Facebook, Twitter, and Foursquare Could Learn Social Responsibility From South Africa’s Social Network

MXit spends enormous resources encouraging its users to become more educated, healthier, and, most recently, better citizens.

South African landscape


MXit, a popular mobile messaging client that reaches an astounding 40% of South Africans, has an aggressive corporate social responsibility program that U.S.-based social networks could learn from. In addition to live educational, drug, and suicide-prevention counselors, MXit recently added a civic responsibility app, SmrtCitizen, that facilitates civic and community involvement and incentivizes innovative community programs with their virtual currency, Moola.

According to company documents, SmrtCitizen packages dry political news into a youth-friendly format, translating abstract political debates into a personally reverent message. Additionally, users can hop on the activist bandwagon and join community groups, learn more about their rights, and engage peers in debate. For those who need an incentive to jump-start their civic engine, MXit rewards the most innovative uses of community involvement with their popular virtual cash.

“The response was overwhelming and it is very clear that South African youth can,
and want to be part of shaping our future,” says Katherine van Wyk, a program director a Every1Mobile, which helped developed the civic platform.
“Many were already taking part in debates
and helping to upgrade their communities, and we’re just facilitating the sharing and
acknowledgement of these inspiring young people’s lives.”

MXit’s ambitious corporate social responsibility team has more than just citizenship in mind.In education, MXit partners with school districts to provide established curriculum for resource-deprived schools, real-life mathematics tutors for students, and mobile-friendly books for fiction-hungry teens. For health, real-life suicide and drug counselors reach hundreds of troubled users every day.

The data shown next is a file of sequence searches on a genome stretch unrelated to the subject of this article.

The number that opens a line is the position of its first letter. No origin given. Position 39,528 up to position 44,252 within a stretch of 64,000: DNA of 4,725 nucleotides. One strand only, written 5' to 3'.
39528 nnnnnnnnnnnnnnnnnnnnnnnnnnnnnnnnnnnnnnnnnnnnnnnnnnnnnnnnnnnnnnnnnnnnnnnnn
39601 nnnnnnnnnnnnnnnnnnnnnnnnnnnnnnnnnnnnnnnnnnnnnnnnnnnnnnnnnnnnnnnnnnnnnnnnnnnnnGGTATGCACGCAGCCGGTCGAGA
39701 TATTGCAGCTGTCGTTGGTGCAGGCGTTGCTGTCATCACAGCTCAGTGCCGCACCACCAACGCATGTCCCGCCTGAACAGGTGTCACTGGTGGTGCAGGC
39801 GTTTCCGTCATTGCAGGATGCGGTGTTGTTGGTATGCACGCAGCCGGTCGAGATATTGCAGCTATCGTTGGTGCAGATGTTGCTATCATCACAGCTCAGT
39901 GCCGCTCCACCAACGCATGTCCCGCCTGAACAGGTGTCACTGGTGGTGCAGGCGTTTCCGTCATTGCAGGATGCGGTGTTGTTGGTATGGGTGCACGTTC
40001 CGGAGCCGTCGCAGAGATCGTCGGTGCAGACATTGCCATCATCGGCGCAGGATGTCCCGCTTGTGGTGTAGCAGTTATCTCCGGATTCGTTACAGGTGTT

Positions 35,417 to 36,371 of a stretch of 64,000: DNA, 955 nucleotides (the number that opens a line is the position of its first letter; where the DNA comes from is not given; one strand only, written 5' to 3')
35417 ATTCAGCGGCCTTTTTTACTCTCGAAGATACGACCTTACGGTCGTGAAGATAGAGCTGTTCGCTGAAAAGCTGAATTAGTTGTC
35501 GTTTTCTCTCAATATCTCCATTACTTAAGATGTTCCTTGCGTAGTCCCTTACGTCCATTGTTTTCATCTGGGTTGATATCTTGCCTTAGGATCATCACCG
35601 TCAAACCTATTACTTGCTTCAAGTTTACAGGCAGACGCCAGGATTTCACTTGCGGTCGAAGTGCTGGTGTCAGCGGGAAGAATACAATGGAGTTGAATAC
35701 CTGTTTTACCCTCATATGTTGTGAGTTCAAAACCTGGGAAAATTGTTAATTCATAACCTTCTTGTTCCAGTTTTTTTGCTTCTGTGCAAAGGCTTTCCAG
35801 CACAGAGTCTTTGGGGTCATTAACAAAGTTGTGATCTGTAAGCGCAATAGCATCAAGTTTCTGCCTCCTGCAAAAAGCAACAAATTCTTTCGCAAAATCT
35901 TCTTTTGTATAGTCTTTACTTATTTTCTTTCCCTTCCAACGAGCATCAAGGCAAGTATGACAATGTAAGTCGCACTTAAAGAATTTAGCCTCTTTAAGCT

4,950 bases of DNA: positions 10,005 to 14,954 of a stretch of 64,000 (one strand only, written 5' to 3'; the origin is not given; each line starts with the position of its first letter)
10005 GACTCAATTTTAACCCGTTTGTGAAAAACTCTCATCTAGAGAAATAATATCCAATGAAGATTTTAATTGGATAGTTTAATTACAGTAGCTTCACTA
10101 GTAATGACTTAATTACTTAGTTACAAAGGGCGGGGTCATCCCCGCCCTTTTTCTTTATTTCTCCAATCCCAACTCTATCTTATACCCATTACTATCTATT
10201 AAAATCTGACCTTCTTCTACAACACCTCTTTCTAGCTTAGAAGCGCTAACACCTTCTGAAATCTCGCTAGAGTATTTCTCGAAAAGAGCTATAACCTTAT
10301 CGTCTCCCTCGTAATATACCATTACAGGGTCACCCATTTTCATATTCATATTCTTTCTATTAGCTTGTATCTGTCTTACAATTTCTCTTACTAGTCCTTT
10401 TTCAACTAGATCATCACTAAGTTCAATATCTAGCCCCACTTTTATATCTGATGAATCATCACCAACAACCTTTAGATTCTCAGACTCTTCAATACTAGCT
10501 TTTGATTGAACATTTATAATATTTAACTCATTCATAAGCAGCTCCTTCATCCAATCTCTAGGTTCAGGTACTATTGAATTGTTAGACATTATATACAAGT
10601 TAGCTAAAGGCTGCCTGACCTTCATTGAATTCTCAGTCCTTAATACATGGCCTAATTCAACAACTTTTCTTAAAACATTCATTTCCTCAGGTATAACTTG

By comparison, Facebook, Foursquare, and Twitters approach to eDemocracy seems more hands-off. Location-based services Foursquare and Gowalla developed a sharable “I voted” badge for those checking into polling stations last mid-term election. Facebook placed a giant counter of users who had voted atop the newsfeed on election day, and opened up a “politics” channel for politics junkies to follow the social media strategy of various political organizations.


While these projects are laudable, political scientists estimate that the 2008 election election only nudged youth voting rates by 2.1%, a far-cry from the hyped-up boost it was said to have produced.
With so few citizens participating in politics, there is much to be done to prod potential citizens in to action. MXit seems to be making the effort–will the U.S. step up in 2012?

[Image by PaecKE]

About the author

I am a writer and an educator. As a writer, I investigate how technology is shaping education, politics, Generation Y, social good, and the media industry